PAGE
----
The following post was authored by Jamie Boyle, Assistant Editor of the Military Service Employment Journal (MSEJ), and is being shared with permission from our partner, Military Spouse Corporate Career Network (MSCCN). This article was featured in the April 2016 issue of MSEJ.

In a recent article in our Military Service Employment Journal (MSEJ), Chris Pape, Founder of Macho Spouse and an Active Duty Military Spouse, explains the difficulties of being a professional and a military spouse:

“As a military spouse I’ve faced many employment challenges, but easily the most prominent has been finding meaningful work within my career field after every few years. People often ask if deployments have been the hardest part of being married to the military, and I always say, ‘no.’ … Gaining quality employment is one of the most stressful, gut-wrenching experiences any career-minded person faces. As a military spouse who PCS’s every few years, I get to live this horror often. I would then say that keeping my career on a positive, upwardly moving trajectory has been the second most difficult task as a military spouse. Once I find work, it’s a race to gain the respect and trust from co-workers, while accomplishing as much as possible before having to quit and move on.”

Chris isn’t alone. A Military Officers Association of American (MOAA) and Institute for Veterans and Military Families (IVMF) study reported that military spouses are 30 percent more likely to be unemployed than their civilian counterparts and earn 38% less. According to the same study, 90 percent of female spouses who work are underemployed, either working part instead of full-time or working in positions for which they are overqualified.1

But it doesn’t have to be that way. There is good news, I promise!

Military Spouse Appreciation DayAccording to the same MOAA and IVMF report cited above, over 96 percent of female military spouses have some college credit, and nearly 60 percent of female military spouses have a bachelor’s degree or a master’s degree. Military spouses are educated.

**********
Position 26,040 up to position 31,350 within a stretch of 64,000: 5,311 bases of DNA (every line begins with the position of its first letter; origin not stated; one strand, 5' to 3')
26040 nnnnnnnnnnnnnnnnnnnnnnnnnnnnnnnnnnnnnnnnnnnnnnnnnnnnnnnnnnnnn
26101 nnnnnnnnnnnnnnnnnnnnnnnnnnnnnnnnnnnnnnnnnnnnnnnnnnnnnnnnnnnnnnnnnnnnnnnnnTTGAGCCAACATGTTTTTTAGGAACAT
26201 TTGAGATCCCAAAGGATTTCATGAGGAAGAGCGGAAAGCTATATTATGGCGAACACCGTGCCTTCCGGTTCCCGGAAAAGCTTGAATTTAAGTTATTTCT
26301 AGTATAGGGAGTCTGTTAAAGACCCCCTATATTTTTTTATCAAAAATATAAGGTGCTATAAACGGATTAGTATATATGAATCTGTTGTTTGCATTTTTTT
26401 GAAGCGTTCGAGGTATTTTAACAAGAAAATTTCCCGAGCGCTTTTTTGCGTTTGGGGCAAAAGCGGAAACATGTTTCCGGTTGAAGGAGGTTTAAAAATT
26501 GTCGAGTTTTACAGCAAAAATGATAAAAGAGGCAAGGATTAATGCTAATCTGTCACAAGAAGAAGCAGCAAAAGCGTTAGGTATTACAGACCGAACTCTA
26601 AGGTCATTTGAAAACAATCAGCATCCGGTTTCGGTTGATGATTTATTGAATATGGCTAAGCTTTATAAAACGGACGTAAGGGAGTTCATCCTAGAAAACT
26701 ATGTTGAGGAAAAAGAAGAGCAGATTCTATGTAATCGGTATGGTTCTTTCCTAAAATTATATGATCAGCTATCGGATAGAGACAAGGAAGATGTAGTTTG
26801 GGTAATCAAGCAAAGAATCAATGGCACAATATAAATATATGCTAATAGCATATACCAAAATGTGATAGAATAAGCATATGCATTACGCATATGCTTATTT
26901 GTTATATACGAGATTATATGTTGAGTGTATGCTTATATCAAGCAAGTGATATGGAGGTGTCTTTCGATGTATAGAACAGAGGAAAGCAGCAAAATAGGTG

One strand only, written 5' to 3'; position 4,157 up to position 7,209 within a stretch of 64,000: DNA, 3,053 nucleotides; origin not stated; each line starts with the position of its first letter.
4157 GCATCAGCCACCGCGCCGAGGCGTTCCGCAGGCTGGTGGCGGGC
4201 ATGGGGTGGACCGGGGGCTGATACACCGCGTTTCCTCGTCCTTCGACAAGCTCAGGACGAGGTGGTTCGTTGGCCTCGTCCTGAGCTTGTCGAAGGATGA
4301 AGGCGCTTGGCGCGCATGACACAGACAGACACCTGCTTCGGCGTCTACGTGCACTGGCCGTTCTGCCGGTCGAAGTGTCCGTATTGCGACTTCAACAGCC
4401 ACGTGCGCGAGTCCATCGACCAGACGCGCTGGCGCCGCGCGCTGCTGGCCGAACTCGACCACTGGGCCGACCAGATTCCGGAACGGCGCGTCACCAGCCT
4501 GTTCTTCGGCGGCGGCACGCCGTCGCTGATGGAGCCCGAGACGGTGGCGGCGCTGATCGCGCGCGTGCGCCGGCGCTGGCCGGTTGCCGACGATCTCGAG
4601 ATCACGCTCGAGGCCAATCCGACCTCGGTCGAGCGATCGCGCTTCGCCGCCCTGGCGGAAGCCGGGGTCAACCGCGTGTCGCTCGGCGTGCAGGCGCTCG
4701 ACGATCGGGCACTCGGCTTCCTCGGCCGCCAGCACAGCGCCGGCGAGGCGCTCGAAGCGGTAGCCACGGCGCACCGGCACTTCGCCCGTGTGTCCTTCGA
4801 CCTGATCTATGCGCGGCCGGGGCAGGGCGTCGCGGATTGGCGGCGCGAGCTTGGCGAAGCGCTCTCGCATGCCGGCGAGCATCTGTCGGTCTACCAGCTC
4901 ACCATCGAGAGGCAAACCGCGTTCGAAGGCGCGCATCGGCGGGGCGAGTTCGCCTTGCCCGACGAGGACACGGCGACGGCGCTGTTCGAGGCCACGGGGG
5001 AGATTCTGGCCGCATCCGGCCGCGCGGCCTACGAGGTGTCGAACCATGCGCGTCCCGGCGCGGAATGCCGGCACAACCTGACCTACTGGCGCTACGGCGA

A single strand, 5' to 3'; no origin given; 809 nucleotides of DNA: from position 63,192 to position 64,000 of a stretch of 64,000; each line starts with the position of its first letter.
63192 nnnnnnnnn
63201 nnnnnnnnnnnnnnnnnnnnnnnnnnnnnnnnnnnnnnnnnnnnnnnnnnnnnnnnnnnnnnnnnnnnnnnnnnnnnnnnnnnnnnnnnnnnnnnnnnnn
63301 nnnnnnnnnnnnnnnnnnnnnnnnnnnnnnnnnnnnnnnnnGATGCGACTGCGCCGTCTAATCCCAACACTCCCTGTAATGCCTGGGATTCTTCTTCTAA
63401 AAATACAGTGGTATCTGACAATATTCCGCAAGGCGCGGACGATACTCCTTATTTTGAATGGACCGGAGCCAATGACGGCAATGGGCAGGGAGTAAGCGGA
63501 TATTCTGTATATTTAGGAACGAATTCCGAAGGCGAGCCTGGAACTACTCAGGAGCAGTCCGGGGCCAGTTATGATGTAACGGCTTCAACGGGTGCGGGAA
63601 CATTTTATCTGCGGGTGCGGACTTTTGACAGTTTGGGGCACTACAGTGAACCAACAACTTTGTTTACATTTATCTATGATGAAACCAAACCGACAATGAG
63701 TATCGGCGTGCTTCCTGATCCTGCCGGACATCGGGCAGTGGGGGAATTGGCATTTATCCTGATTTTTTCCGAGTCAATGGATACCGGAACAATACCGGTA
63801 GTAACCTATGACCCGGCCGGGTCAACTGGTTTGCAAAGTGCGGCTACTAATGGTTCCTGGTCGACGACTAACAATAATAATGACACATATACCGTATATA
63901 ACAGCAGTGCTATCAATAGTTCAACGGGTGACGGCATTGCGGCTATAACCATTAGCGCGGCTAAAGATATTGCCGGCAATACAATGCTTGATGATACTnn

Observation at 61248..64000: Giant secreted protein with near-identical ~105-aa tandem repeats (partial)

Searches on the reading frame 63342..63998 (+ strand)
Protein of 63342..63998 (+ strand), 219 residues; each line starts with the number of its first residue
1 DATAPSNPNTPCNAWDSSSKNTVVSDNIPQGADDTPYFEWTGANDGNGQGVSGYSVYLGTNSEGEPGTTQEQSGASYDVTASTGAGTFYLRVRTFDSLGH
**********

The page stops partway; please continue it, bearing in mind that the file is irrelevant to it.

Being a military spouse requires that one learn to go with the flow…to bend so as not to break. When we can’t find jobs that align with our career goals, we translate our skills and transition ourselves into new professions. Military spouses are flexible.

I can’t speak for every military spouse I know, but I believe that on the whole, we go all in. Being married to a man or woman who wears a uniform isn’t always the easiest, but we invest heavily in that relationship and the service for which our partner signed up. Military spouses are committed.

With that said, this lifestyle isn’t for the faint of heart. Despite the employment odds against military spouses, the numbers of applicants coming to MSCCN for assistance tell us that military spouses aren’t giving up on their employment goals. Military spouses are resilient.

Educated, flexible, committed, and resilient.

If these are qualities your organization values in its employees, then consider tapping into the military spouse community. MSCCN can help you identify military spouses who possess the skills and experience your company needs.

This Military Spouse Appreciation Day, give a military spouse the opportunity to build a career with your company.

photoJamie Boyle is the Assistant Editor of MSCCN’s MSEJ and an advocate for military spouse and veterans.



1. Rosalinda Maury, M.S. and Brice Stone, Ph.D. (2014). 2014 Military Spouse Employment Report. Institute for Veterans and Military Families, under contract with Military Officers Association of America

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